Hauling Horses The Safe Way

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Around 2 million Americans own an equine friend, with many needing to transport their pet at some point. First things first, check your horse over before you travel to ensure they are fit and well as traveling can be stressful for them. Do not travel if you have any doubts and contact a vet if required. If a vet is happy for your horse to travel you’ll have peace of mind and your horse will arrive safe and healthy.

What Sort Of Vehicle Is Suitable?

Simply put, the weight of your car needs to be more than the weight of what you’re towing. Around 20% of accidents that occur when towing horses are fatal, so having safety in mind when buying a new or used vehicle for this purpose is vital. If the weight of your trailer and horse combined are heavier than your car you may feel like you’re being towed by the trailer and the trailer can jerk around, making for a very stressful drive. An average horse weighs 1,000 pounds, double that if you’re towing two horses and add at least 2,300 pounds for your trailer and then anything else inside, like hay and water. When hauling these sort of weights you may be required to get a commercial driver’s licence to tow your trailer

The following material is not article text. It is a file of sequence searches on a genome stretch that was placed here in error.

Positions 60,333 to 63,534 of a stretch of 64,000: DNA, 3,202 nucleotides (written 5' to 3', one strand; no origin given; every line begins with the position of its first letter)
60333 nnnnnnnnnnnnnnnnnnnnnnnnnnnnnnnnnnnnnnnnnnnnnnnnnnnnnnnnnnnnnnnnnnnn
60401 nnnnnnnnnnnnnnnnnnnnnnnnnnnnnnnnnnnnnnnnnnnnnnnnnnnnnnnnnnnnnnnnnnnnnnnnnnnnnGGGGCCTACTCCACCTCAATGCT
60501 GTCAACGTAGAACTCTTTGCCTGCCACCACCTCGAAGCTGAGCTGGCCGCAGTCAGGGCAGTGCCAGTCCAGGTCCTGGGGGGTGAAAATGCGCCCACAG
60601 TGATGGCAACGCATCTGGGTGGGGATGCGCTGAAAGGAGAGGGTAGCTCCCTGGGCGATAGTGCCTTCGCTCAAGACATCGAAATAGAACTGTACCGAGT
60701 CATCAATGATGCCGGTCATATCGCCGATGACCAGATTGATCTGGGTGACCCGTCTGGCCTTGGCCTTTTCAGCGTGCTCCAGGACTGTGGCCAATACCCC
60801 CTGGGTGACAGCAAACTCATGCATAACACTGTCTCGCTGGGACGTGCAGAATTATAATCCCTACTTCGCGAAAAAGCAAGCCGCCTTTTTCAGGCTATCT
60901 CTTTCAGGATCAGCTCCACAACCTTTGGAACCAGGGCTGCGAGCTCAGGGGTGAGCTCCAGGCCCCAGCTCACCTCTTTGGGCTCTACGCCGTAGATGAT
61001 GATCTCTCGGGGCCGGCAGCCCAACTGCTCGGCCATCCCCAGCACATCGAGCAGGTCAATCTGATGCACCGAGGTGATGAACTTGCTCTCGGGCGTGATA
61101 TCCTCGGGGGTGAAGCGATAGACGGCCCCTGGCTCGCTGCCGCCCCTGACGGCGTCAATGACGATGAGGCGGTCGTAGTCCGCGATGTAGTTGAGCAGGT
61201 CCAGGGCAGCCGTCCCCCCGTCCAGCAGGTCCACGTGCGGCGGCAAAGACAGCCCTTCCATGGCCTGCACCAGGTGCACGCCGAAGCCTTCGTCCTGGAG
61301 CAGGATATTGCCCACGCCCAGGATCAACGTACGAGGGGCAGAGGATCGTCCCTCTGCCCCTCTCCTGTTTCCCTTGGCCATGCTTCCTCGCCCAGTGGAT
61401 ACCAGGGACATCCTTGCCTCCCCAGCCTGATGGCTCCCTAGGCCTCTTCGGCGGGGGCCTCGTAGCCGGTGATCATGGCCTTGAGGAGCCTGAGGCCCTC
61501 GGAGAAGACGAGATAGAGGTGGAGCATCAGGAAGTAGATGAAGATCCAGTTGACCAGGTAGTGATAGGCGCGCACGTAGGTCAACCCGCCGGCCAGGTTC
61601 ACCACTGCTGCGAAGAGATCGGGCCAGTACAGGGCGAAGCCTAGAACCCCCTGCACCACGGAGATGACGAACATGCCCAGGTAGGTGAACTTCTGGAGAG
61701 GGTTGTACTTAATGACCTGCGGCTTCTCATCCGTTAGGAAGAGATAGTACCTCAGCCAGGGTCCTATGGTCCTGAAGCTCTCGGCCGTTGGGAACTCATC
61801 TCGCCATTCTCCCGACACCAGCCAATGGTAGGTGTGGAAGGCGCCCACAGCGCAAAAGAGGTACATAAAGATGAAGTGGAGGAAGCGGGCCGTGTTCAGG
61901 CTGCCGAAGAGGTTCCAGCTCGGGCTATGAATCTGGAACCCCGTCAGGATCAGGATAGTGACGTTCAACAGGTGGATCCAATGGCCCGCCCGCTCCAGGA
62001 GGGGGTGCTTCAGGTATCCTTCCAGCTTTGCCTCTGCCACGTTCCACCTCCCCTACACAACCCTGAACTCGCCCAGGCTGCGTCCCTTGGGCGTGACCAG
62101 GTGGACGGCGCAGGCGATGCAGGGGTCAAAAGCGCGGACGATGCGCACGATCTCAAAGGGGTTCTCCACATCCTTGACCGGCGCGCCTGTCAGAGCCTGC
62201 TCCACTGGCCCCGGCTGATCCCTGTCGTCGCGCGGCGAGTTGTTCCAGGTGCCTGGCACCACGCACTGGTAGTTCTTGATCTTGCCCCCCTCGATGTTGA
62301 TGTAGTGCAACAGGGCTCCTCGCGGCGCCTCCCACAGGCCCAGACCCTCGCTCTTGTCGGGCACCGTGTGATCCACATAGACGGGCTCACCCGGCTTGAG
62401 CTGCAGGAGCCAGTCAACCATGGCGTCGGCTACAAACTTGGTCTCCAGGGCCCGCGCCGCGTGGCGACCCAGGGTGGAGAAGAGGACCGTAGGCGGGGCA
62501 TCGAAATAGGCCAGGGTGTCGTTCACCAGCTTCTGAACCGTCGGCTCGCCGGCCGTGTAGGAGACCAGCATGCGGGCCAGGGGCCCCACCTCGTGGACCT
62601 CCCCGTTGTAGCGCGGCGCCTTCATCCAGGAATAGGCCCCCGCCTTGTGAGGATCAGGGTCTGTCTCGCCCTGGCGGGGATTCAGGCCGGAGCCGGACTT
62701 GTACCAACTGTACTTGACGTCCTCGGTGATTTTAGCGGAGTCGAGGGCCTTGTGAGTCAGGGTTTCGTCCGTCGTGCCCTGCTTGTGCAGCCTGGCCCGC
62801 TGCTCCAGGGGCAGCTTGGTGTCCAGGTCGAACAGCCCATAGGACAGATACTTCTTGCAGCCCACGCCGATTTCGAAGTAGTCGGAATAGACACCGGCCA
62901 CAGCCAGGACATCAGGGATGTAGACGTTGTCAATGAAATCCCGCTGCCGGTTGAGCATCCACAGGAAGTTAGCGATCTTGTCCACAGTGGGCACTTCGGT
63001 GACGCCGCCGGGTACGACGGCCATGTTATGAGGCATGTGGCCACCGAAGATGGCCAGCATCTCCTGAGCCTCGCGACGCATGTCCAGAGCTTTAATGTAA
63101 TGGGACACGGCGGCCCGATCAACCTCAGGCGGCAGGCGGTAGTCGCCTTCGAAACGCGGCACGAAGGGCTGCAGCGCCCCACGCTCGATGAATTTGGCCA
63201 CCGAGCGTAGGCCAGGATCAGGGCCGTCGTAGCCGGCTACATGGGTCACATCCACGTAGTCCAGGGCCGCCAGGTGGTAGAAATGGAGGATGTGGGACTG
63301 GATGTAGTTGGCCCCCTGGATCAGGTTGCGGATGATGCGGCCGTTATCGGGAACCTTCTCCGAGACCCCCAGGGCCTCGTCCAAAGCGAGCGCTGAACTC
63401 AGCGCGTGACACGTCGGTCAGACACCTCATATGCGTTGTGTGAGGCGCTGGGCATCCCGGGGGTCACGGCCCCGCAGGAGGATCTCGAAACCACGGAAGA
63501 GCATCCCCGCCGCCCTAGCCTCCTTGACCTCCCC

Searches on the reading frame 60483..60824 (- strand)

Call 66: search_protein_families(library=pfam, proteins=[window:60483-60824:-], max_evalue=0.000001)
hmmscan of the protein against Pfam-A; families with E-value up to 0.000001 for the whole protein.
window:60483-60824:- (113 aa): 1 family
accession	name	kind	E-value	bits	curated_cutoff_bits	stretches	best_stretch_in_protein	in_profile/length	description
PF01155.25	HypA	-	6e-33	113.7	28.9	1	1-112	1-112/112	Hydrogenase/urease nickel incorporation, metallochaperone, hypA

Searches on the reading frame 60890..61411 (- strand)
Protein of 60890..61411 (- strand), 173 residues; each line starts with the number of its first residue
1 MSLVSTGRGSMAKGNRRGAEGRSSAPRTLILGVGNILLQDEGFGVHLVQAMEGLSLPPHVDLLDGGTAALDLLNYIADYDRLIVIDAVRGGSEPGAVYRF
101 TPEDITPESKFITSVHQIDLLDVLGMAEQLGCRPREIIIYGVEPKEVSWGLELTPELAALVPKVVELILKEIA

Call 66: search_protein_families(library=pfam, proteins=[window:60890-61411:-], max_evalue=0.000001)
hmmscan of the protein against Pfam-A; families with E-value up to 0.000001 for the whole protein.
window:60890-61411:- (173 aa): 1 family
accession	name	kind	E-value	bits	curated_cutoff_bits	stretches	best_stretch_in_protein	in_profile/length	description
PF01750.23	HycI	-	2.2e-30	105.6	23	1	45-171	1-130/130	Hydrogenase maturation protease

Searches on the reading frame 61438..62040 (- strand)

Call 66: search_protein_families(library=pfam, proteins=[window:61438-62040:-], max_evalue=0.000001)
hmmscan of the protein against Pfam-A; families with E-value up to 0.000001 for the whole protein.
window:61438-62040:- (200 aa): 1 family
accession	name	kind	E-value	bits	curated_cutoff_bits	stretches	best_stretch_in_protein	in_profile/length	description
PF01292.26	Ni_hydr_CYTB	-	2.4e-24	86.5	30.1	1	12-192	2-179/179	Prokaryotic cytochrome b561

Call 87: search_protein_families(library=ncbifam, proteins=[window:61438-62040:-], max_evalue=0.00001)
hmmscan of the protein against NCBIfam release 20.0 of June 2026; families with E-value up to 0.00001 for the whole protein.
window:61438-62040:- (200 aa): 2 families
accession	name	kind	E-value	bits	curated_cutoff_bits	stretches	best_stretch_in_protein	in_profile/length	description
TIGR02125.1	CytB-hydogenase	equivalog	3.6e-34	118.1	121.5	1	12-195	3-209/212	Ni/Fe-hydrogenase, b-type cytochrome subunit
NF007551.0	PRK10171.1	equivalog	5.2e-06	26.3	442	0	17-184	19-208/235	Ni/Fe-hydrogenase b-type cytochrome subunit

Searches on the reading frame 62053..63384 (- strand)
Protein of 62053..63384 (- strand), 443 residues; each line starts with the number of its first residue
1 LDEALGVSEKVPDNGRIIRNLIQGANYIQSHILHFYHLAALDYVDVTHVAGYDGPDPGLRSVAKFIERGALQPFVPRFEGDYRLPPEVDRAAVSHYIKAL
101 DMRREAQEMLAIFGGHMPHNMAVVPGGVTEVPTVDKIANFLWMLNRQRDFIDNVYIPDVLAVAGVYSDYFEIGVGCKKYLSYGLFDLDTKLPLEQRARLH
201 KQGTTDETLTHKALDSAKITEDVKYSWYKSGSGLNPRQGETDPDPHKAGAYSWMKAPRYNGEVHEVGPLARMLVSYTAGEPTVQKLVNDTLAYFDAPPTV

Different Trailer Types

Trailers can be classified as straight load or slant load. A straight load is most common for a small trailer for two horses where they will stand side-by-side facing forward. They are usually cheaper than a slant load. A slant load trailer has the horses stand side-by-side but facing diagonally. It’s up to your preferences and the needs of your horses for which you feel is most suitable. Having a ramp is ideal as it makes it easier for the horses to get in and out of the trailer, avoiding the risk of them slipping when stepping out without a ramp and causing them to panic. A long ramp with a gradual slant is the best option for smoother loading and unloading.

Traveling Long Distances

If your horse has traveled before, perhaps a short distance to a local event or with a previous owner, they will be used to being confined in a trailer. The smoother your driving the less stressful the journey will be for your horse. You’ll need to drive slower than usual, especially when turning and going over bumps in the road. It’s recommended that you stop every few hours to check your horse has some hay and plenty to drink to avoid dehydration. Untying them so they can lower their head to avoid stiffness will help keep them comfortable. If you are traveling overnight it’s ideal to stop somewhere that the horse can come out of the trailer, such as a stable.

Building a good relationship with your horse so you understand their behavior and trust each other will make towing them in a trailer a lot easier. The right trailer and a suitable car is then the most important aspect to safe traveling. When you get to wherever you’re going, whether it’s an event, a beautiful landscape to go riding or you’re moving to a new part of the country, enjoy it when you get there.

Photo by Marylou Salon on Unsplash


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